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Fruupp - The Prince of Heaven's Eyes CD (album) cover

THE PRINCE OF HEAVEN'S EYES

Fruupp

 

Symphonic Prog

3.13 | 97 ratings

From Progarchives.com, the ultimate progressive rock music website

baz91
Prog Reviewer
5 stars A sublime concept album

Simply put, if you can listen to an album the whole way through multiple times and enjoy every moment, then that album is a masterpiece. Such words could be said of Fruupp's third album, 'The Prince of Heaven's Eyes'. Here is an album that's beautifully presented, well-balanced and stunningly original.

Yes, this is a concept album, but not just a vague one; an album that follows an actual story. The story itself can either be gleaned from the lyrics, or read in the 14 page booklet accompanying the album. The booklet, written by Paul Charles, is well-written and captivating, telling tales of a character named Mud Flanigan and his magical adventures in rural Ireland. It really is a very interesting read, and fleshes out the story much more than the music. The music, rather than telling the story again, is simply based on it, as if it were a soundtrack. According to the liner notes, there were disused songs that weren't included on the album, as they would have made it too long for vinyl. These songs would have probably fleshed out other parts of the story.

The music here is simply brilliant. The opening track It's All Up Now is a perfect, natural opening to this album. The instrumental introduction is exciting and progressive, whilst retaining beauty. When the singing begins, the bass line is absolutely wonderful. The lyrics, especially in the middle section, are classic. All in all, a great start to a great album.

The Prince Of Darkness is a short ditty, but nonetheless progressive. Peter Farrelly does an impressive job of sounding like two different people in order to express different points of view. His 'Prince of Darkness' voice sounds remarkably like Peter Gabriel's distinctive accent.

Jaunting Car is a short but sweet instrumental, with a synth effect that reminds me of the Pokémon games.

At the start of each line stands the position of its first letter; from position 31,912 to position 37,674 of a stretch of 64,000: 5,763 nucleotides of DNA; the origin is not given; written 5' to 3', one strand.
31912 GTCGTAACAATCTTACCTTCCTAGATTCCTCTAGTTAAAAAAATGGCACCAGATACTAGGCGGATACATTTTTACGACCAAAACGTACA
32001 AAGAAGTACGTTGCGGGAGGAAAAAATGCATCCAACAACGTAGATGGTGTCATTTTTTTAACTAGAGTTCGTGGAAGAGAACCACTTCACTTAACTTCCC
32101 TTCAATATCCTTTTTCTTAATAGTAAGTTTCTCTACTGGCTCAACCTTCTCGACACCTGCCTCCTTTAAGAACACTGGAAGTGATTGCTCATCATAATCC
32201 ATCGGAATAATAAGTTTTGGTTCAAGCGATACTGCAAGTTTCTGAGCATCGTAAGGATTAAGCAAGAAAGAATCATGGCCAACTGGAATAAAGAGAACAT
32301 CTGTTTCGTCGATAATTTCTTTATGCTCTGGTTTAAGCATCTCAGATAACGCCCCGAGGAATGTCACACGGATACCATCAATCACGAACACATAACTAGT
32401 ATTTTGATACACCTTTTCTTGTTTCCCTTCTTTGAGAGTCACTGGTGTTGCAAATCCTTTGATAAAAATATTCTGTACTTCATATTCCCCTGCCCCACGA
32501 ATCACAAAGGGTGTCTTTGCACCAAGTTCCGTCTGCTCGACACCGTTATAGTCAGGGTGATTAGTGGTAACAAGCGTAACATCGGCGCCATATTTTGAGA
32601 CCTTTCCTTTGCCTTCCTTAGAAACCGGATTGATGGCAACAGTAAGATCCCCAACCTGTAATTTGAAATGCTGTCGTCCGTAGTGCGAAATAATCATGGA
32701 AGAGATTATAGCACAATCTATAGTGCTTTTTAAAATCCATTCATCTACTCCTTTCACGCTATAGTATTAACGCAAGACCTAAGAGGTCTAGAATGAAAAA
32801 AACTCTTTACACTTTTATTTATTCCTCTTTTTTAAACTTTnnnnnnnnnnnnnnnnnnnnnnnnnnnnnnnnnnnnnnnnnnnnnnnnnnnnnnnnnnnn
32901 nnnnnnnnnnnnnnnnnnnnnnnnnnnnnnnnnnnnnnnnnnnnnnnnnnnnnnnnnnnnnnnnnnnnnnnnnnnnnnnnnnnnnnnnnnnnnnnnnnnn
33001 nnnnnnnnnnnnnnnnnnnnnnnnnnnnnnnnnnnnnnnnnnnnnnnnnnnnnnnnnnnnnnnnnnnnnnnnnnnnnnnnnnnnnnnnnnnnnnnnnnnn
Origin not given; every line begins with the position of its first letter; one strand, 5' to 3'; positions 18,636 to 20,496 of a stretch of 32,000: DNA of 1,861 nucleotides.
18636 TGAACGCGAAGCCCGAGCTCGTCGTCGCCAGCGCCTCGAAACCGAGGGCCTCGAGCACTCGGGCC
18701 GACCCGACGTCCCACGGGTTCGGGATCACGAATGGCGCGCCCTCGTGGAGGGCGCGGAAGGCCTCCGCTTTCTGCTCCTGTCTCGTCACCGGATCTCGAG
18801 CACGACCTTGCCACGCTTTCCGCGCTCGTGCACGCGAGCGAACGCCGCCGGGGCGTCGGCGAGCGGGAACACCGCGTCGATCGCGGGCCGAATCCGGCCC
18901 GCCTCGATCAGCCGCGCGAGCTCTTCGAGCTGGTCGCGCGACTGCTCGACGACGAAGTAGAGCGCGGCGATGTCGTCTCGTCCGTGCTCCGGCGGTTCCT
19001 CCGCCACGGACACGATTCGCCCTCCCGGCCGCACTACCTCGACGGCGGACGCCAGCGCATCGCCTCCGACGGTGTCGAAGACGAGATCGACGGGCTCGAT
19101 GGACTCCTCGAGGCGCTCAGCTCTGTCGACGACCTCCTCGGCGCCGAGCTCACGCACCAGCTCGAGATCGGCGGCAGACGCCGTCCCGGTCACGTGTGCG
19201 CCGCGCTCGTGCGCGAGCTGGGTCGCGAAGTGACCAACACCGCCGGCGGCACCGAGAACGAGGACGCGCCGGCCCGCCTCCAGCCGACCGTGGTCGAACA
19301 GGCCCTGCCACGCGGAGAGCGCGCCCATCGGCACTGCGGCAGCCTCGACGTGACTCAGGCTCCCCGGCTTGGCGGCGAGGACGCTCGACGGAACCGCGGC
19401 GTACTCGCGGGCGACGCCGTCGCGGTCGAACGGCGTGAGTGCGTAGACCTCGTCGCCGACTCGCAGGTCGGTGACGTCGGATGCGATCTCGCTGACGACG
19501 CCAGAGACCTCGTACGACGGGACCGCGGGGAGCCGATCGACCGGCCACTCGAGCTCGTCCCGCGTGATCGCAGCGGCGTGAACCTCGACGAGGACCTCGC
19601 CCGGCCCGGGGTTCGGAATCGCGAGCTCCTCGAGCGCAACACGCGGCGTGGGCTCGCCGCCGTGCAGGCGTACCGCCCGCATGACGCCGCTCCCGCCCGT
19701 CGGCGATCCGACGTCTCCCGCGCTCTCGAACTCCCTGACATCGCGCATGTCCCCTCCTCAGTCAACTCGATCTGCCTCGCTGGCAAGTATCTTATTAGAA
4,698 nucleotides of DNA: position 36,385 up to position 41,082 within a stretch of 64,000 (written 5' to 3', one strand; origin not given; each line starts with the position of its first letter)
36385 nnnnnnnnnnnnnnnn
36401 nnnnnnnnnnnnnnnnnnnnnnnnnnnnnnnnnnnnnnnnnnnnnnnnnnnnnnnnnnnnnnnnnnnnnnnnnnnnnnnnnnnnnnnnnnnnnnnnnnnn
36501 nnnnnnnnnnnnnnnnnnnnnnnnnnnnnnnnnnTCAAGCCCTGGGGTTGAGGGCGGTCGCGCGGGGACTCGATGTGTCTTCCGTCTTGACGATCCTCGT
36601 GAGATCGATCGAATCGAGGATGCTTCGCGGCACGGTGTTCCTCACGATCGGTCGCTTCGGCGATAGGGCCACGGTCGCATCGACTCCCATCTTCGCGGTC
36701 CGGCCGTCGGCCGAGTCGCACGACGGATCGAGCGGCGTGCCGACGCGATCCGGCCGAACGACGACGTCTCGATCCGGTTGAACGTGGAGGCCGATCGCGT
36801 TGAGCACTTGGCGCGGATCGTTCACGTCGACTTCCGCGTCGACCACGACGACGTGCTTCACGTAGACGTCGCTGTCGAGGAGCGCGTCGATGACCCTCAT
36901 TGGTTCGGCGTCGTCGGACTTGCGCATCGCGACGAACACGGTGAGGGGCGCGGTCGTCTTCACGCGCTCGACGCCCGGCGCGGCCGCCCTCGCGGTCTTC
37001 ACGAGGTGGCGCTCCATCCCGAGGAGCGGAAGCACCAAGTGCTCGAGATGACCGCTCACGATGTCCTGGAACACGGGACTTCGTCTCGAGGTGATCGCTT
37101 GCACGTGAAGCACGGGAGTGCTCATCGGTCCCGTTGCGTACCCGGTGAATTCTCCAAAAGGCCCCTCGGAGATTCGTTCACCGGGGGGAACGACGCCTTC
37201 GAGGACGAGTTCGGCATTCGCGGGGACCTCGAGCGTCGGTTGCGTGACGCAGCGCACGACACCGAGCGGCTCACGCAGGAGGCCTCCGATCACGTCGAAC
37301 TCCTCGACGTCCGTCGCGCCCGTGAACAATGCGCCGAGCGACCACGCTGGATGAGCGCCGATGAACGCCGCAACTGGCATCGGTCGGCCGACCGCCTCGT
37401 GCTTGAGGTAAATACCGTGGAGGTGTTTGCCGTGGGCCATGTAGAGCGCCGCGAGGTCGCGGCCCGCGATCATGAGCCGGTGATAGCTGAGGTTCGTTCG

Annie Austere may be one of the best prog love songs I've ever heard (not that there are many). Arguably the best part of this song is the cute middle section, where Mud's lyrics are extremely romantic, and talk of marriage. This song finishes the first side of the album with a theme that is reprised at the beginning of the second side; a very neat trick indeed.

After hearing the afore-mentioned reprise, we hear the short yet romantic Knowing You. There's not much to say about this track, except that it provides a good introduction to the second side of the album.

Crystal Brook follows straight on from the preceding track, but at 8 minutes, this is a far more progressive affair. There's absolutely nothing about this track that I dislike: the instrumentals, the lyrics, the riffs, the solos, the dynamics, everything seems perfect here.

Seaward Sunset is a short track, which feels just a bit like filler, but is pretty enough to pass the time with. I'm not sure who sings here, but whoever it is can pull a very high voice. Very cute song.

The Perfect Wish is a song in two parts. After a lengthy Camel-esque instrumental comes some very progressive rhythms with singing over the top. The lyrics in the second half of the song remind me of Procol Harum. The track ends with a beautiful, powerful guitar solo that sends shivers down my spine. This is the kind of symphonic ending that I have no problem waiting 40 minutes to hear, because it is so good.

One funny thing about this album is the title itself. At first I interpreted it as The Prince belonging to Heaven's Eyes, rather than The Eyes belonging to the Prince of Heaven, but I soon realised my mistake. It is quite an ambiguous title, and a bit of a mouthful too. However, this mouthful has definitely filled me right up, as I could not be more satisfied by such an obscure album. Why Fruupp are such an obscure group I may never understand. I whole-heartedly recommend this album as a classic of Irish prog, and prog in general.

baz91 | 5/5 |

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